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South African Team Attempts to End University Fee Crisis

  • VOA Staff

Riot police patrol the campus ahead of student protests demanding free education at Johannesburg's University of the Witwatersrand, South Africa, October 11,2016.

Riot police patrol the campus ahead of student protests demanding free education at Johannesburg's University of the Witwatersrand, South Africa, October 11,2016.

South Africa’s President Jacob Zuma has formed a ministerial team to help bring an end to weeks of clashes at university campuses between police and students demanding free education, the presidency said Tuesday.

The government, grappling with a budget deficit equivalent to nearly 4 percent of economic output, says education subsidies should not be paid at the expense of other sectors of the economy such as health and housing.

It has also said 2017 university fees may rise by up to 8 percent.

Police clashed sporadically with student protesters Tuesday at the University of the Witwatersand, Talk Radio 702 said. The university was also the scene of violence Monday as it reopened following angry protests that closed it last week.

The team set up by Zuma consists of eight ministers, including Higher Education minister Blade Nzimande and Minister of Police Nathi Nhleko, and is tasked with resolving the crisis.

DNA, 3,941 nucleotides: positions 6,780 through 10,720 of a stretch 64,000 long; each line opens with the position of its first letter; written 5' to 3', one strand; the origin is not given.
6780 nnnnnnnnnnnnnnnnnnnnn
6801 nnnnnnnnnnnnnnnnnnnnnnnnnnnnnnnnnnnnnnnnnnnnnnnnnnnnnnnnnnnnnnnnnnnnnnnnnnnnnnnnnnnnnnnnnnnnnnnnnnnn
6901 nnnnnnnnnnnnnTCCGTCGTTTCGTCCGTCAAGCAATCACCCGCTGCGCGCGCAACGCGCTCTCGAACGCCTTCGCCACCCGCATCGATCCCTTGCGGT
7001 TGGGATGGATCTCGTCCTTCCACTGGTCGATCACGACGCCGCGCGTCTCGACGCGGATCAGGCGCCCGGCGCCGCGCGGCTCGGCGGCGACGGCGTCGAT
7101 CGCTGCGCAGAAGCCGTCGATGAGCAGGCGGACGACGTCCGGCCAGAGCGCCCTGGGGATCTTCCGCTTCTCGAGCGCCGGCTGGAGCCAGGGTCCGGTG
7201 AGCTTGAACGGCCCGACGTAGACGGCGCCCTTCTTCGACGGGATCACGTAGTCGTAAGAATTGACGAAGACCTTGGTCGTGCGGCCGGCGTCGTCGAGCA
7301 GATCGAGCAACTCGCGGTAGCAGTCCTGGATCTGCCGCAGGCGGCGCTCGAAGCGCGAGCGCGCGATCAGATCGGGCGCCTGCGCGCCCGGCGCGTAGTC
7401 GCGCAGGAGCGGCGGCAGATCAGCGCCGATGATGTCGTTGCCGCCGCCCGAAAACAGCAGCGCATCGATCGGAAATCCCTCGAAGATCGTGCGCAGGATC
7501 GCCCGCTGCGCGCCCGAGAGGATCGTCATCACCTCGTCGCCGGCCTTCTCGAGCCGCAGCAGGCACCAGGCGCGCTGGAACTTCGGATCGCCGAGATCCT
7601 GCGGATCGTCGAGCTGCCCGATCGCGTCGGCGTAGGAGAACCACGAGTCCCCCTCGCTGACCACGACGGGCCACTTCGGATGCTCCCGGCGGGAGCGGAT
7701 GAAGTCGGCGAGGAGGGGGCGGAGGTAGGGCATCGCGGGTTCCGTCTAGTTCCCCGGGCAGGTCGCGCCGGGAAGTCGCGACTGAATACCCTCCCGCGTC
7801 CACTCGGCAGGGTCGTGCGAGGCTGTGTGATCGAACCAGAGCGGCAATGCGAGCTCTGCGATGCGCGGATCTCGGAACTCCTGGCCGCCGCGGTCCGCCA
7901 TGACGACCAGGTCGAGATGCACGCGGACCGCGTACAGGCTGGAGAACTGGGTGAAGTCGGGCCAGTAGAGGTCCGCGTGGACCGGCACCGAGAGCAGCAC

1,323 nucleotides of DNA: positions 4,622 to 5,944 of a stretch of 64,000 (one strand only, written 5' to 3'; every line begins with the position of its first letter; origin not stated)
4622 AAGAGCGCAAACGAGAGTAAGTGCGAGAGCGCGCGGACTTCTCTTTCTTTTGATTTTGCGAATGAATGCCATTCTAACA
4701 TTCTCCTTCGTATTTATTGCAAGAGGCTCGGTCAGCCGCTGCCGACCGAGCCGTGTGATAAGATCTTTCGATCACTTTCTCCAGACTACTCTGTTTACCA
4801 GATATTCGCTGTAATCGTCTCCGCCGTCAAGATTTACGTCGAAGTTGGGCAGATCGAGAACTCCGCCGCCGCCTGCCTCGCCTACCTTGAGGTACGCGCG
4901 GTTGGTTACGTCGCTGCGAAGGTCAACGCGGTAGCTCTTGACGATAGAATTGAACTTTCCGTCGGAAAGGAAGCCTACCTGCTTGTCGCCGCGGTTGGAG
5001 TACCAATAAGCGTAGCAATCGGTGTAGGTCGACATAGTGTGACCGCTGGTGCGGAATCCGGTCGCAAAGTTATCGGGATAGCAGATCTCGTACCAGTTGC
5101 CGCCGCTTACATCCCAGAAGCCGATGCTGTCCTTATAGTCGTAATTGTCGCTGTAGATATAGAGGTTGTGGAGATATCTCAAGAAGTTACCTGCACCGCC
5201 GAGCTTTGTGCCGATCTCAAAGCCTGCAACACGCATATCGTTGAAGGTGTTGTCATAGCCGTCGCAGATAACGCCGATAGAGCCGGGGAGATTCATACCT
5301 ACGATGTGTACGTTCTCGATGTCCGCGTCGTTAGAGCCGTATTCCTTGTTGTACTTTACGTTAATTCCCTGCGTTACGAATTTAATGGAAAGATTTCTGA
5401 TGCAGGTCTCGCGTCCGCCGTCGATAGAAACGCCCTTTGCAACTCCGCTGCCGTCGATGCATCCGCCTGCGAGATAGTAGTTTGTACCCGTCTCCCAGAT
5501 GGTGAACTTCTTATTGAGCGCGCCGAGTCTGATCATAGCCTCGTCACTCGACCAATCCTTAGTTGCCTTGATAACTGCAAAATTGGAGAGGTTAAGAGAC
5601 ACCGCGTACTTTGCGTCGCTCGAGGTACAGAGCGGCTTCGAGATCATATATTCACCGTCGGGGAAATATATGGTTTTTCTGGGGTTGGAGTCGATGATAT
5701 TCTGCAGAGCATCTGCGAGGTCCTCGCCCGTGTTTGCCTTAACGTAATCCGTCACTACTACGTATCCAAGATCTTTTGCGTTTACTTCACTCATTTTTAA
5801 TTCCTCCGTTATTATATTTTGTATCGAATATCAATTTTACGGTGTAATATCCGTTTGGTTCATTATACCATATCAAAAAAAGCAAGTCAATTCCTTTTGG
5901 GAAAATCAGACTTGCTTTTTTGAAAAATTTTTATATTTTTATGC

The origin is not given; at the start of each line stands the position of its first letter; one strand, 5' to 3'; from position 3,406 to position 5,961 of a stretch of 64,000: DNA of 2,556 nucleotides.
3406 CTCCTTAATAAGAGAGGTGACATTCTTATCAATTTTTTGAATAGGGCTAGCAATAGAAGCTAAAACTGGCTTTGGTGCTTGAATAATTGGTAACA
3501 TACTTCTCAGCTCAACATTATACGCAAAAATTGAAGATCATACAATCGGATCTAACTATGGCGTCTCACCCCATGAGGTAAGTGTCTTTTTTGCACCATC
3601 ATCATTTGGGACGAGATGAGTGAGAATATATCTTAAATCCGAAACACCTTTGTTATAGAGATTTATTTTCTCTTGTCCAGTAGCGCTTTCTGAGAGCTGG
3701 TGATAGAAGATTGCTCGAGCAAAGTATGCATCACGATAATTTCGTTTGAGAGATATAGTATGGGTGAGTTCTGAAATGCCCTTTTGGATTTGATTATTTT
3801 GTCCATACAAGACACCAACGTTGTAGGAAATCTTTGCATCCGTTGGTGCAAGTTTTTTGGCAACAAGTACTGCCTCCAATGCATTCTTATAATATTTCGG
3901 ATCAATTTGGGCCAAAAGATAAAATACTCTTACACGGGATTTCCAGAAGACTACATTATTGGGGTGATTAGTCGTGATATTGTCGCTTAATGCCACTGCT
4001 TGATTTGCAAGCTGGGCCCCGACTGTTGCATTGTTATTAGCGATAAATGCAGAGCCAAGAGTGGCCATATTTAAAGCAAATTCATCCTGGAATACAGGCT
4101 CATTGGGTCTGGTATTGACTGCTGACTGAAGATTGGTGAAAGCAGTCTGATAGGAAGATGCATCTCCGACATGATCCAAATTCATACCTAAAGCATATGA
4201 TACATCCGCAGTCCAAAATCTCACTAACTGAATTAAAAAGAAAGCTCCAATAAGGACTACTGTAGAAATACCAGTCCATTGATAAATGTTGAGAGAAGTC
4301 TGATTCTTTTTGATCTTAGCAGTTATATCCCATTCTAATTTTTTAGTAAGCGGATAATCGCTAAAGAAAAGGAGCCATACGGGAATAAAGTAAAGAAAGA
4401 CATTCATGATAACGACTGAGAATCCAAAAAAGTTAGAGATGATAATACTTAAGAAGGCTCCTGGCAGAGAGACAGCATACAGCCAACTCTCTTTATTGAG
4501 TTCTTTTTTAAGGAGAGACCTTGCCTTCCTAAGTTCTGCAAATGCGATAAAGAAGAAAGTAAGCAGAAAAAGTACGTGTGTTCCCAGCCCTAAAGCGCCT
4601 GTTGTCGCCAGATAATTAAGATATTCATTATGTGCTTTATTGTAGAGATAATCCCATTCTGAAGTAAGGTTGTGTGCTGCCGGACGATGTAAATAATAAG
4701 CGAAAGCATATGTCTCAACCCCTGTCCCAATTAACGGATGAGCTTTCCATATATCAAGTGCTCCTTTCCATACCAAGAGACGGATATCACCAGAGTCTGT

The main opposition Democratic Alliance party criticized Zuma, however, for excluding Finance Minister Pravin Gordhan.

“At the heart of the crisis is the chronic underfunding of higher education over the last decade,” it said in a statement.

South African president Jacob Zuma said his government will continue to subsidize university costs for the poorest students. He spoke at a joint news conference with Kenyan president Uhuru Kenyatta, in Nairobi, Kenya, October 11, 2016.

South African president Jacob Zuma said his government will continue to subsidize university costs for the poorest students. He spoke at a joint news conference with Kenyan president Uhuru Kenyatta, in Nairobi, Kenya, October 11, 2016.

Zuma’s government has said it will continue subsidizing university costs for the poorest students but could not afford free education for all.

“We are not saying ... everybody must receive free education, even if the parents can afford, because we have got to balance the resources,” Zuma told a news conference in Nairobi during a state visit Tuesday to Kenya.

The Wits Student Representative Council said in a statement that they would continue the struggle for free education.
Some students are demanding all universities be shut down until the government provides free education.

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